In Conversation: Wyatt Cenac Has Some Problems to Discuss
The Problem Areas creator navigates diversity in the writers’ room, gentrification, and the surreality of modern America.
The former correspondents of Jon Stewart’s Daily Show are inescapable when it comes to podcasts and late night television. What’s equally as impressive as their ubiquity is the breadth of their perspectives. There’s the cartoonish political satire of Stephen Colbert on The Late Show, John Oliver’s unending British aghastness on Last Week Tonight, and Jessica Williams’s sisterly wit on 2 Dope Queens. The next Daily Show alum up is Wyatt Cenac, whose docuseries/talk show hybrid Problem Areas has joined Oliver and Williams in the HBO family.
After first crossing paths with Colbert as a Saturday Night Live intern who got caught in a shoving match with Norm Macdonald during a pickup soccer game, Cenac eventually had viewers latching onto him and his lackadaisical voice during his Daily Show tenure from 2008 to 2012. He arrived with an everyman persona whose surreal tinges always felt like a reaction to nutty realities; his first Daily Show segment was about how the lack of polar bears made the primaries much less interesting than Lost. Cenac personalized that sensibility in his standups: 2014’s Brooklyn found him weirded out and cackling at white people suddenly appearing in Fort Greene (“Even the white people must think, ‘Shit, this is a lot of fucking white people’”).
Overall, Cenac—who’s also made appearances on BoJack Horseman and Bob’s Burgers, in addition to starring in TBS’s sci-fi comedy People of Earth—has a sleepy tone that doesn’t quite register as a slacker’s, but more so as a middle-aged man who’d love to dream big if he could just get over his malaise. That perspective fits well with Problem Areas’ premise, which takes a pragmatic approach to how we can solve some of the country’s biggest issues. Cenac spoke with us about the goals of his new series, the ever-changing borough of Brooklyn, and whether America is just too weird now.
What would you say is the overall ethos of Problem Areas?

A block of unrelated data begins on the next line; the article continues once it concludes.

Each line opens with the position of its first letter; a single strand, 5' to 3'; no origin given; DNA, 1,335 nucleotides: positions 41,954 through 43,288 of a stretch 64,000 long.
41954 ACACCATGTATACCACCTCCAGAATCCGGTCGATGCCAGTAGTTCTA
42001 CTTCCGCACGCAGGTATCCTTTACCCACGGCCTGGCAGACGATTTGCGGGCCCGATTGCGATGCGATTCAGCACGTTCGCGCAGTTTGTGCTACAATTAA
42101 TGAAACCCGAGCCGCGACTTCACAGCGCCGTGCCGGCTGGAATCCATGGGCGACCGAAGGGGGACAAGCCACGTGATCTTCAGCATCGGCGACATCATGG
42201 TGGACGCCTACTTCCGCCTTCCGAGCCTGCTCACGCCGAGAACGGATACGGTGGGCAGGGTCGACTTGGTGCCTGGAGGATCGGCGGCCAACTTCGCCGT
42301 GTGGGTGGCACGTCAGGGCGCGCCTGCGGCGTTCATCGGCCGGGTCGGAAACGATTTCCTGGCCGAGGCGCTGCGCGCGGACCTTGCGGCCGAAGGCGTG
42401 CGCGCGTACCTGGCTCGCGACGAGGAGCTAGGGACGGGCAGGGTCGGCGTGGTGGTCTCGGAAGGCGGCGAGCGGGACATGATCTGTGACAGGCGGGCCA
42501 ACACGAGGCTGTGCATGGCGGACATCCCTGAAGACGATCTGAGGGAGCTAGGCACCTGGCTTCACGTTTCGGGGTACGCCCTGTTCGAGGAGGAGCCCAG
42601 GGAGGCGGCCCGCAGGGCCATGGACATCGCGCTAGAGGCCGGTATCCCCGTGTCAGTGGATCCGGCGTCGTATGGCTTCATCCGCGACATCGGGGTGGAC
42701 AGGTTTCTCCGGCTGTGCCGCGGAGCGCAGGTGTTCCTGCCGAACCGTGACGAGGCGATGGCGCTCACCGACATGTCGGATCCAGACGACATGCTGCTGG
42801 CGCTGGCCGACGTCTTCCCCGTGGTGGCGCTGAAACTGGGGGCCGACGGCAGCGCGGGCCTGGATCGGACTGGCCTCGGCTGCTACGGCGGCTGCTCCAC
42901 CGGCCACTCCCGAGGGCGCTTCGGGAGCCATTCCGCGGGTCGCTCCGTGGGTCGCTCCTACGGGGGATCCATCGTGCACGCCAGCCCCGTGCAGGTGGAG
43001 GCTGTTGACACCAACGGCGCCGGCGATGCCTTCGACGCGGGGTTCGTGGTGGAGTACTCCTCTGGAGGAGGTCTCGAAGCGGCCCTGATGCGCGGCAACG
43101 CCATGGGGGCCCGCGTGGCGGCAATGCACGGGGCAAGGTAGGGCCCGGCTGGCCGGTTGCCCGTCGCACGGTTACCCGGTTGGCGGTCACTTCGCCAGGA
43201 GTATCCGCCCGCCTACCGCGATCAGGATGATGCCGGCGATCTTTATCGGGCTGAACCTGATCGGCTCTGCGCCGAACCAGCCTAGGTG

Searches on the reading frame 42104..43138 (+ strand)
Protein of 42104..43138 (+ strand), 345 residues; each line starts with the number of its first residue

I think the idea with the show was to look at some of the other issues that exist in the country that aren’t just those things that are outside of our control, or that we have to wait until midterms or the 2020 election to deal with. Are there things that are going on in our present that we could actually spend some time on and attack?
What’s your biggest personal problem area?
I have a ton. Living in New York, the subway—which is the start and the end of my day—is a problem that I deal with. But beyond that, there are things that you can look at like gun control or imbalanced power dynamics in society. But if I’m gonna go with the first thing, which is probably the most trite, I’ll go subway.
You’ve spent a lot of time in Crown Heights. Eastern Parkway has sort of become the new gentrification line, with a Golden Krust on one side and a Starbucks on the other. How’s it been for you experiencing that in real time?
Since I’ve been back in New York, the neighborhood I live in [Fort Greene] has seen so much change. It was already a gentrified neighborhood, so it’s weird to see the gentrification hit a point where you have gentrification gentrifying gentrification. On top of that, when you see places like Crown Heights that seem to have resisted gentrification for so long, there are still changeovers happening. With all that stuff, there’s always going to be change—and nothing is permanent in this world. You just hope that when that change happens, it’s inclusive and not pushing people out.
Still, seeing a mainstay like Kings Plaza [a Brooklyn mall that’s been open since 1970] change so much is pretty jarring.